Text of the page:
This newsletter marks the thirty-second installment of Irregular Vegetables, a weekly series of CABBAGES emails where I share links to recent writings from other hip-hop/rap journos and critics, squeezing in my own work as I see fit. These midweek editions hit inboxes every Thursday. Enjoy this week’s reads and keep scrolling for an interview with Open Mike Eagle. After that, make sure to check out the latest Crudites, the recurring feature where I recommend three new singles/videos from hip-hop artists you may not be familiar with yet.
The White House engaged in a weekslong courtship of Ice Cube, a transformational figure in the rap world as well as mainstream Hollywood. Trump aides had invited Ice Cube’s representatives to the White House and heard them out on conference calls, at least one of which included the performer. There was a lunch at the president’s Bedminster golf club with Ice Cube’s manager. The endeavor underscores the extent to which Trump has made outreach to Black voters a centerpiece of his reelection bid. The president is waging an uphill effort to improve on 2016, when he received just 8 percent of the African American vote. While Trump’s advisers concede he’s unlikely ever to win a substantial amount of Black support, even a small uptick could sway the outcome in a close swing state or two, they say. (Read more at Politico)
Beginning with her 2010 debut album, ‘Pink Friday’ (with tracks like “Check It Out” and “Super Bass”), and peaking on its follow up, Roman Reloaded (with its slew of quirky records, including lead single “Starships” and “Pound the Alarm”), fans who insisted on keeping her in a pure rap box were miffed by her forays into the bubblegum world of pop. Minaj came to exist in a perpetual state of tug-of-war, where questions of authenticity collided with her own aspirations as well as fans’ desire to lay claim to her. For Black artists, “crossing over” into pop fallaciously suggests that one has made a choice about who one’s people are—a predicament not shared by their white peers, no matter how much those peers dabble in hip-hop or R&B. (Read more at Vice)
It’s perplexing because Domino, born Shawn Ivy, had debut singles that were bigger than Snoop’s; “Getto Jam” outperformed “Who Am I (What’s My Name)” on almost every level, charting nationally and worldwide, holding on to its positions longer as well. As a transplant from Missouri, Domino first made his mark on 1993’s ‘Bangin’ On Wax,’ an aggressive release that had suburban housewives clutching their pearls. An overt street project, it was credited to none other the Bloods & Crips. The release was actually meant to be a peace treaty, marketed as an attempt at calming tensions through music. (Read more at Passion Of The Weiss)
Since 1986, the Malcolm Gladwell of macking hasn’t just gone from slinging self-released tapes out of his trunk in Vallejo to dropping platinum albums on major labels and guesting alongside a who’s who of rap royalty. He’s also consistently reinvented himself for generation after generation of listeners while launching entrepreneurial ventures from restaurant franchises to alcohol brands — and virtually writing the roadmap for modern-day indie success along the way. Luckily for entrepreneurs looking to follow in Charlie Hustle’s footsteps, E-40 Fonzarelli has never been shy about breaking down the blueprint for DIY accomplishment or sharing the gift of game. (Read more at Level)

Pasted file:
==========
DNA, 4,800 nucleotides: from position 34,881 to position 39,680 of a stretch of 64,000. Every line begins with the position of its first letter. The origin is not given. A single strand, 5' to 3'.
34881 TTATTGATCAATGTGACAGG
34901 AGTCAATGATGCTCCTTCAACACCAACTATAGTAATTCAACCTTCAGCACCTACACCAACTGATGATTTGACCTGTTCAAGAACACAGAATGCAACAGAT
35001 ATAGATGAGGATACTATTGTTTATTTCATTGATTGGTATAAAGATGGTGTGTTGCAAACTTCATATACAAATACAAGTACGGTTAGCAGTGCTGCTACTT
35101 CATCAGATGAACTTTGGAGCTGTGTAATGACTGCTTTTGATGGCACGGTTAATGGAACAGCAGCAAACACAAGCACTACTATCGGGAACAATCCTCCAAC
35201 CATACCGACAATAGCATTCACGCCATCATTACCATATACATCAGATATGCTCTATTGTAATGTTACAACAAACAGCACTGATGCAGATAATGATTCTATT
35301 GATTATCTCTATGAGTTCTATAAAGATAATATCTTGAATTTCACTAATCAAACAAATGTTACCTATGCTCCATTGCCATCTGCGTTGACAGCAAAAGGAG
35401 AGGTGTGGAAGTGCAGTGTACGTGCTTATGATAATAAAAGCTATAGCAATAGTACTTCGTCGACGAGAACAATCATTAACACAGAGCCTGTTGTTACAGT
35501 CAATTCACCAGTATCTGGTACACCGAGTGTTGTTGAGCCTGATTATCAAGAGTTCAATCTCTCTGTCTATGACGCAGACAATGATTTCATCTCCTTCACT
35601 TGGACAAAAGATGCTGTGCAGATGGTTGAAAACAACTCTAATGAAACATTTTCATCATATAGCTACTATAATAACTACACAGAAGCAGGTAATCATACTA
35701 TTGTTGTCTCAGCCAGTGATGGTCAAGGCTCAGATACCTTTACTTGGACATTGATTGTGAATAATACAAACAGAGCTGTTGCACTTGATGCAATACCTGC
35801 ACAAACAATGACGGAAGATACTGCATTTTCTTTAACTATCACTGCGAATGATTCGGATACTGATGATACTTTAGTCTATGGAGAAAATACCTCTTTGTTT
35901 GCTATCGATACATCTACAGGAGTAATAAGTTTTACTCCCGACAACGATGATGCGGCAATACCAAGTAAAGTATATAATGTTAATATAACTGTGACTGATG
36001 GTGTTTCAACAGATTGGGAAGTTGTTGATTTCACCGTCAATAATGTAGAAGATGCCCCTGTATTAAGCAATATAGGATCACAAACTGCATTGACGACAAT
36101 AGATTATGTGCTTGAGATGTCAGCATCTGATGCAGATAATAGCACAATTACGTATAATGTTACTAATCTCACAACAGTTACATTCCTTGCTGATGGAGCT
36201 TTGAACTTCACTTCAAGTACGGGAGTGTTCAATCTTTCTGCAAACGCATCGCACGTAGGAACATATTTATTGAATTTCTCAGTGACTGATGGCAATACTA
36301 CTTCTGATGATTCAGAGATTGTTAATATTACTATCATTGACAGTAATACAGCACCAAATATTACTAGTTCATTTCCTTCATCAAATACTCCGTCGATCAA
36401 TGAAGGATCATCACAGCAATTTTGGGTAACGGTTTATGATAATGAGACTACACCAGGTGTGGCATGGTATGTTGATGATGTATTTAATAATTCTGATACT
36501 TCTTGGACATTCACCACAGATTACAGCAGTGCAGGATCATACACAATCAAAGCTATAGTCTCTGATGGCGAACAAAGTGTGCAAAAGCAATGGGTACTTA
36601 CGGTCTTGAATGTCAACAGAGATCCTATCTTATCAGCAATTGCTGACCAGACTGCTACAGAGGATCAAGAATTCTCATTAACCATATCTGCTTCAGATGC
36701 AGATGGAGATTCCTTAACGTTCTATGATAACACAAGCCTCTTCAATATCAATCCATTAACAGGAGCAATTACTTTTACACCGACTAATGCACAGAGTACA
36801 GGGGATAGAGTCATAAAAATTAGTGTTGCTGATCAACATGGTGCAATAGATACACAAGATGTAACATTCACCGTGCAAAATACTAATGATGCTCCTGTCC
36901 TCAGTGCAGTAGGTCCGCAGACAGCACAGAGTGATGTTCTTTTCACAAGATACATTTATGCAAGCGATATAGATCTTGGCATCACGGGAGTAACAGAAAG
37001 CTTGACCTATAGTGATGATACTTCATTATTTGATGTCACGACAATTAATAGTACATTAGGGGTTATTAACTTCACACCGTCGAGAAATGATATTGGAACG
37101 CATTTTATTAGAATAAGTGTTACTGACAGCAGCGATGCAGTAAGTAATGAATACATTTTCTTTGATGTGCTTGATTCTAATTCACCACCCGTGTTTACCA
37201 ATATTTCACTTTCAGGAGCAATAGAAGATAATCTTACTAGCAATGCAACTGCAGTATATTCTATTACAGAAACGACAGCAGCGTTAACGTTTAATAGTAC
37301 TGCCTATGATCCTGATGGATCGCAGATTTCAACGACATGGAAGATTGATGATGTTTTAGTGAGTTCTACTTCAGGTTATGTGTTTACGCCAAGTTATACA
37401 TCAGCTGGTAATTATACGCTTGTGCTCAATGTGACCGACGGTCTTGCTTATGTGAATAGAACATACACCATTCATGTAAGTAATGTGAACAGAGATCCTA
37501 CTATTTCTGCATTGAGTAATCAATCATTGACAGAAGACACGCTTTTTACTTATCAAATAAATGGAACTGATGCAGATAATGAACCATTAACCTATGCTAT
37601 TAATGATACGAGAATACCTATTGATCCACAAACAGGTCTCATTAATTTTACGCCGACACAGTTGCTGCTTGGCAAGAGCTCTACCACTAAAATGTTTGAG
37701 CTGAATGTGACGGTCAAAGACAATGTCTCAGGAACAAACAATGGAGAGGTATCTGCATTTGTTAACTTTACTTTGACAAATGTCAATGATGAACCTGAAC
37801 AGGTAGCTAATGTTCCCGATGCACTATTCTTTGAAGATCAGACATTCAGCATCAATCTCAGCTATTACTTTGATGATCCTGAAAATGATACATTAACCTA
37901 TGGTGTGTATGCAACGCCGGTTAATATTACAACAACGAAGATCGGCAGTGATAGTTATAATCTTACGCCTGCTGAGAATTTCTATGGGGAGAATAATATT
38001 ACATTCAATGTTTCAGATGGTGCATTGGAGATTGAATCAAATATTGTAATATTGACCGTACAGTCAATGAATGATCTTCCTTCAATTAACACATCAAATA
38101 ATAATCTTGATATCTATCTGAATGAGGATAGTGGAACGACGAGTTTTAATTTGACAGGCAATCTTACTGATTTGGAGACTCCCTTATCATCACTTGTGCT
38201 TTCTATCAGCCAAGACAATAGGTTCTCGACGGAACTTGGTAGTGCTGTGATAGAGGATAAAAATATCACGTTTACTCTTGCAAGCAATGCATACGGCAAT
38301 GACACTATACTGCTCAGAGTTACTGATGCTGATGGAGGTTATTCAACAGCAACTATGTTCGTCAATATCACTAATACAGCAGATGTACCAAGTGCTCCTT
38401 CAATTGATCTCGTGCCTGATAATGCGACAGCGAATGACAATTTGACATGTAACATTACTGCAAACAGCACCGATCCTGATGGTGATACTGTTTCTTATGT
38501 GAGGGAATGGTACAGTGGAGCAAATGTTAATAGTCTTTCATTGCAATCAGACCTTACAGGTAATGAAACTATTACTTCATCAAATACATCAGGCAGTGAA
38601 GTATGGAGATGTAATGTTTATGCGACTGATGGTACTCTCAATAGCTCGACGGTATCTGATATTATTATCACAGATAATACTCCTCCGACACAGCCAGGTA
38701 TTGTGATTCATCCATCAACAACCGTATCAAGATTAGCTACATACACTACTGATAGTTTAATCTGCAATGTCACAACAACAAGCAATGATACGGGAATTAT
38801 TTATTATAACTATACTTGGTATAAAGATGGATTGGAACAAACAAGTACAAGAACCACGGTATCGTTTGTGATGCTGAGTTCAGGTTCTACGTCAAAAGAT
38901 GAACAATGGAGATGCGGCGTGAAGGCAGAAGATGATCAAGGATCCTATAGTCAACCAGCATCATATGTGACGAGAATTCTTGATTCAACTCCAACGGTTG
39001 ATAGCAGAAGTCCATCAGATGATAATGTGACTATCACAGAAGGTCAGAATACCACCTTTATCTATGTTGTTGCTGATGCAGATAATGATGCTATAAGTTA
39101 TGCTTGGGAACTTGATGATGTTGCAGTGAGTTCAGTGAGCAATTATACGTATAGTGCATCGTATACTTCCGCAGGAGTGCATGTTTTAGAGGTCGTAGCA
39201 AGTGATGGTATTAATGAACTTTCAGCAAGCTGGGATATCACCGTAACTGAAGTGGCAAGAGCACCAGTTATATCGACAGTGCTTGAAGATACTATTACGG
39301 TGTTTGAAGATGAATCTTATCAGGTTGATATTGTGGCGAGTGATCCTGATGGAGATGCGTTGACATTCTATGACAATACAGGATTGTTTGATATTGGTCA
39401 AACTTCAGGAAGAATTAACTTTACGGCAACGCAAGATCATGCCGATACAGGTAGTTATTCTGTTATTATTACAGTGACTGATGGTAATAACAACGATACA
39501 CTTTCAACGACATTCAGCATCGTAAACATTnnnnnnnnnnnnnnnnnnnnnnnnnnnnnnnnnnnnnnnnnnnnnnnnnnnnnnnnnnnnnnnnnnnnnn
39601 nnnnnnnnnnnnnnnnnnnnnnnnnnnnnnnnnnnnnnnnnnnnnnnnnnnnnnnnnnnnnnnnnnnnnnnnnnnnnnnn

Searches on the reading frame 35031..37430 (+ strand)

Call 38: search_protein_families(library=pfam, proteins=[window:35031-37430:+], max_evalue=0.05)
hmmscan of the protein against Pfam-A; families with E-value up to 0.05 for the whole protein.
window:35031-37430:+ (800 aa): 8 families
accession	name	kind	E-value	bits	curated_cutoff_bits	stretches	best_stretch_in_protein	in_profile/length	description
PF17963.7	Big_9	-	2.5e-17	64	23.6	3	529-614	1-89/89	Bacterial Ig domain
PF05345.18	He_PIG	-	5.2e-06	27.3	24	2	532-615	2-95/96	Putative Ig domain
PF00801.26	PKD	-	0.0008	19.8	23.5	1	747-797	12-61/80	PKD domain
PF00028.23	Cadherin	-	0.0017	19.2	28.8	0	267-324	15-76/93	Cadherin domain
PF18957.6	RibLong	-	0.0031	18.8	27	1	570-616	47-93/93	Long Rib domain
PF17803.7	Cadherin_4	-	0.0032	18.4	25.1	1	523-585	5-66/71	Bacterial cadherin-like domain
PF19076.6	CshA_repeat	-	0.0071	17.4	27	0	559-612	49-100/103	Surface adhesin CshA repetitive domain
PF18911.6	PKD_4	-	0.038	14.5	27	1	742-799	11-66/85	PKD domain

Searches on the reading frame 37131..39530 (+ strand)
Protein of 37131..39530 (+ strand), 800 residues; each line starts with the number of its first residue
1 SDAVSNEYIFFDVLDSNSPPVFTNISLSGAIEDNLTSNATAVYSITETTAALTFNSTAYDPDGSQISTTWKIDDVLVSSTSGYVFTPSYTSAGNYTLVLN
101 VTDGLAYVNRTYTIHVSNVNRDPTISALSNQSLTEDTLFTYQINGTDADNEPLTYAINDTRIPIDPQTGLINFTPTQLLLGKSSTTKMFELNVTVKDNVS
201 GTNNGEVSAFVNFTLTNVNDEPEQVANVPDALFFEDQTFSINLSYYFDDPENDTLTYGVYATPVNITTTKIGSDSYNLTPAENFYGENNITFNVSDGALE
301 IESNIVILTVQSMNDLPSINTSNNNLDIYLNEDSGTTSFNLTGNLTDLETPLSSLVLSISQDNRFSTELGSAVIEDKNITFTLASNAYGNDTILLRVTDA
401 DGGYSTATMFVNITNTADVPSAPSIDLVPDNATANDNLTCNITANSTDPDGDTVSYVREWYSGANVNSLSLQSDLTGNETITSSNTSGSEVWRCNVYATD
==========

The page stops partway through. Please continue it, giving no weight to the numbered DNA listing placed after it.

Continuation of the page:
“Any motherfucker counting me out can’t count. I feel like you’re only as good as your last display. As far as putting a lot of songs together, a motherfucker taking their life experiences and telling stories from their perspective, and still having the material to be jamming like a motherfucker, I don’t think nobody could do that shit the way I do it. And I think every album that I put out is a clear example of that, [never mind] the record sales. I’m so fortunate and blessed and happy as hell that I don’t have to worry about that.” (Read more at Vulture)
At a time when alternative rock has also never been more influenced by hip-hop — and when it makes perfect sense that artists like Juice WRLD and Machine Gun Kelly are on rock radio — dior is capitalizing on the moment. His genre-hopping tendencies have led to all types of collaborations. In the last month alone, he has guested on MGK’s thumping track “nothing inside,” channeled his inner grunge-pop kid on Carlie Hanson’s “Ego” and tapped into his R&B-pop ballad capabilities on Jack Gilinsky’s “Lose Somebody.” His own debut studio album, last year’s ‘Industry Plant’ (which raked in 296.2 million on-demand audio streams, according to Nielsen Music/ MRC Data), featured Travis Barker, Trippie Redd and Gunna. (Read more at Billboard)
Initially, they embraced the “cloud rap” designation, shouting it out in their verses and working it into their song titles. But by 2013, as they were preparing to release their debut album, Squadda began to resent the fact that people were fixating on their use of Imogen Heap samples rather than the full picture of who they were. That reductiveness had consequences for the duo: They were pressured to work with predominantly white producers, something Squadda B calls a “gentrification” of their sound. “It didn’t feel like home to me,” he says. “It felt like I was being asked to not be myself.” (Read more at Bandcamp Daily)